Nearly four weeks after his ouster, Manuel Zelaya briefly set foot on his native Honduran soil Friday in a second chaotic attempt at returning to restore his presidency.
“We´re trying to break this impasse with the coup leaders who broke the democratic order in Honduras,” he told a Nica Times correspondent on the scene at the Nicaraguan border. “We won´t give up.”
Zelaya left Managua Thursday in a caravan to Estelí, a Nicaraguan town near the northern border with Honduras, where he spent the night planning his highly publicized re-entry. Honduran soldiers stood along the border poised to block Zelaya´s entry or arrest him if he tried.
Surrounded by large unruly group of supporters and journalists, Zelaya briefly stepped several meters over the border early in the afternoon. Once across, he stood beside a large sign that read “Welcome to Honduras,” while nearby Honduran soldiers and police looked on tensely. After a brief standoff, Zelaya returned to Nicaraguan soil.
The de facto government of Roberto Micheletti spoke out against Zelaya´s move, accusing him of provoking a possible “bloodbath” in the Central American nation. Micheletti issued a curfew near the Honduran border starting at noon, newswire AFP reported.
Zelaya wasn´t arrested because “he put one foot in, and left” the country, Micheletti´s deputy security minister, Mario Perdomo, told The Associated Press. “And he did this in a dead zone of the border, which we tolerated.”
Honduran armed forces had prevented Zelaya´s prior attempt at returning by airplane on July 5, one week after they raided his home and forced him into exile in Costa Rica. Since his ouster, the leader has been on a continuous tour of the Americas, garnering considerable support for his return mission, particularly in ALBA ally nation Nicaragua.
“I like to have a mobile government, I don´t like to sit still,” Zelaya said, donning his trademark white cowboy hat.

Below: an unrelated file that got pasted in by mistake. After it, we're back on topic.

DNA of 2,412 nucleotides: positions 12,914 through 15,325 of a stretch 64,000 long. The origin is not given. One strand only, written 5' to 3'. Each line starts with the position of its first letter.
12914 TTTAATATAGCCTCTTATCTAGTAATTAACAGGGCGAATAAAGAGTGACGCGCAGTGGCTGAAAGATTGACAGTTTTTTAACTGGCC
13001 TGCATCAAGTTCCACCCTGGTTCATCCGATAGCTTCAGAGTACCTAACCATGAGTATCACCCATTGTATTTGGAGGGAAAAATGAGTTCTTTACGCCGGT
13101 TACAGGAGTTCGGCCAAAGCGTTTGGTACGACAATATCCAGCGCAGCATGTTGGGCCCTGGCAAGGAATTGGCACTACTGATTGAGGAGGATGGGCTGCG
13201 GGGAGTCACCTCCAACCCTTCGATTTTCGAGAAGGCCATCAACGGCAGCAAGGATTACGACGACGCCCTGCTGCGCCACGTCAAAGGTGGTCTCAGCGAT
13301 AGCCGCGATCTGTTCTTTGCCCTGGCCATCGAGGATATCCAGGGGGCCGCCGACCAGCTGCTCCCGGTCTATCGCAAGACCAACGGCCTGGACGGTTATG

Zelaya would not say how long he planned to stay in Nicaragua, but U.S. State Department spokesman Philip Crowley told AFP that they were expecting Zelaya to visit Washington on Tuesday “for further discussions.”
Meanwhile, U.S. Secretary of State Hillary Clinton voiced disapproval of Zelaya´s dramatic move.
“President Zelaya´s effort to reach the border is reckless. It does not contribute to the broader effort to restore democracy and constitutional order in the Honduras crisis,” Clinton said Friday, according to AFP.
Costa Rican President Oscar Arias, who on Wednesday announced a 12-point roadmap for an end to the stalemate in Honduras, echoed Clinton ´s words, saying Zelaya´s move was not the way to reconciliation.
Arias´ plan, dubbed the San José Agreement, which was sketched from two rounds of negotiations in the Costa Rican leader´s living room, still awaits signatures from both of the rival Honduran factions.
But Arias continues to stand by his accord, telling reporters Friday, “I don´t think the agreement is one of the solutions (for ending the stalemate) … it is the only solution.”
The de facto Honduran government said in a statement it wishes to stay the path toward negotiations, calling Arias´ plan “a firm step in the search for a solution,” according to newswire EFE.